Attracting customers from across the country, being featured on multiple “Best of” TV shows, breaking three world records, and frequently seeing lines with hours-long waits – sounds like a restaurant owner’s biggest dream. For longtime Rewards Network program restaurant San Pedro Fish Market & Restaurant in San Pedro, CA, this is their reality.
But having all of these successes doesn’t mean the business is without its challenges.
As a family-run business since 1957, the daily scene at the San Pedro Fish Market unfolds like any great reality TV show, mixing comedy and drama with everyday life. Lucky for all of us, we can actually see the goings-on at the San Pedro Fish Market in their award-winning web series “Kings of Fish.”
Having recently debuted the show’s fourth season, San Pedro Fish Market co-owner Mike Ungaro spoke with us about the business’ storied history and what we can expect in the upcoming episodes of “Kings of Fish.”
Your family has been operating the San Pedro Fish Market for over 60 years, but the restaurant was a later addition to the business.
So why did the family decide to open the restaurant after the success of the fish market?
My uncle [Tommy Amalfitano] had this ambition to have the largest fish market in town since he was 15 years old. I think he just saw the restaurant as a natural progression because we were already selling some cooked seafood like crab and lobster. We’re Italian and everyone cooked, so I think he thought we could take some of those recipes from the family and turn it into a restaurant offering seafood.
Were there any challenges your family faced when opening the restaurant in 1982?
Did you have to make any changes in the first few years?
That [year] was the last time we had a major El Nino here in Southern California, and since all the seating on the new restaurant, 300 seats, was mostly outside, we almost went out of business the first year we opened.
Tommy was like “Well, this restaurant thing isn’t working out so well, and we can’t get people to sit outside because of the rain,” so he had to innovate. He started to look at what other restaurants were doing that seemed to be working and he brought some of those things into our restaurant.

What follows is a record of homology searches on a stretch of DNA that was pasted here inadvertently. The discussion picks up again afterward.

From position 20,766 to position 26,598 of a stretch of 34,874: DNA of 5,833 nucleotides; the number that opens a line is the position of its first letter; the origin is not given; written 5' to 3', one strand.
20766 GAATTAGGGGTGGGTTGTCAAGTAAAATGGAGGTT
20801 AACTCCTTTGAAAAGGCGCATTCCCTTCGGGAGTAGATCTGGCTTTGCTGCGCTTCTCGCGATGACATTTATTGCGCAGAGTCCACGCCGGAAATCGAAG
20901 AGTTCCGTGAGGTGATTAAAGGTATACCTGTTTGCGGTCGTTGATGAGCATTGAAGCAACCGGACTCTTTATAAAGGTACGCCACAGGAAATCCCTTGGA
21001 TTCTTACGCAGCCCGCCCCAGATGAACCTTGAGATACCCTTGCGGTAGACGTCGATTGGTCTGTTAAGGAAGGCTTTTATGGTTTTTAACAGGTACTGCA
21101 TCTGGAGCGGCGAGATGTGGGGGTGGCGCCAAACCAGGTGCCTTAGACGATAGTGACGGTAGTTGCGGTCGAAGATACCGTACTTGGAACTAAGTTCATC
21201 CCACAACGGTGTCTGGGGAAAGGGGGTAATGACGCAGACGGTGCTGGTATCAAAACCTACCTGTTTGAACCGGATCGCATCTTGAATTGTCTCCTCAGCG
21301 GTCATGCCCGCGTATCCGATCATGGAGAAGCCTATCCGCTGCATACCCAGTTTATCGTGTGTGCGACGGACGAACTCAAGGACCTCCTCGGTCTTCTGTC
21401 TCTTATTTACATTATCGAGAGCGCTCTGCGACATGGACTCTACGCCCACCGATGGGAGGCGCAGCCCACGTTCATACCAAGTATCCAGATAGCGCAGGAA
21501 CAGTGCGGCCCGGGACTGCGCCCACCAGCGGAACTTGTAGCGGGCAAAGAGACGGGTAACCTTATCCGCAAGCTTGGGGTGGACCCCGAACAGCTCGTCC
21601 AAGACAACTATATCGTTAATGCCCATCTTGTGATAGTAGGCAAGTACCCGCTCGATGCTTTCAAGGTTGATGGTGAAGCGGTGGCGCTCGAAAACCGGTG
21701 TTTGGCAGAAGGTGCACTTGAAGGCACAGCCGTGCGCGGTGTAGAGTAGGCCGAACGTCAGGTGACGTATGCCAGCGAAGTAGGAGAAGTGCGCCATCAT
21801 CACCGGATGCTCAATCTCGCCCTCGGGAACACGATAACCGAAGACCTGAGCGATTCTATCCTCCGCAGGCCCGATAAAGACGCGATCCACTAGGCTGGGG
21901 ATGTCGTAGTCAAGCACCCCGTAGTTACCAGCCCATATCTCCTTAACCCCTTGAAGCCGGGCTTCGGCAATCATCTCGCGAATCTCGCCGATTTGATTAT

What really became the most popular — that he sort of invented — was that if you see something in the showcase that you like, for an extra fee we’ll cook it for you and you can enjoy it here. In addition to what we have on the menus — clam chowder, fish and chips, swordfish sandwiches, some of the kind of typical seafood items — we let people create their own items.
Then Tommy noticed, in some of the Mexican food restaurants, they’re starting to serve something called fajitas. They add bell peppers, tomato, onion, and a seasoning. We can come up with a seasoning and get those veggies ourselves, adding red potatoes like they do on the East Coast. It just sort of evolved and became this really popular signature option that we’re known for.
If you Google Search “super tray” or “#supertray” and our name, you’ll see a video that was put out by Foodbeast in March that’s been seen 40 million times. that brought in a whole new demographic of customers that we didn’t know existed. So that’s been huge for us.
It seems like quite a turnaround from those initial years with the restaurant. And we know it’s not just Foodbeast that has recognized your success.
Can you tell us about some of your other TV appearances and how “Kings of Fish” came to be?
We’ve been on a lot of shows. We’ve been on “Food Paradise” on the Travel Channel. We’re actually going to be appearing on the Food Network soon in another series called “Best in Seafood,” and we were on the Food Network before and a couple of other channels.
What we noticed is that every time we’d be on, people would kind of call and check in and want to know where we were. It was really interesting how that happens.
I’m a firm believer in if you don’t tell your story, people make up your own version of it. And that started to really concern me because there were plans to develop the Los Angeles waterfront, where we are, and it’s kind of an iconic waterfront, but we weren’t in the plans! And we were like “Whoa, are you going to tear us down? We’ve been here for six decades.”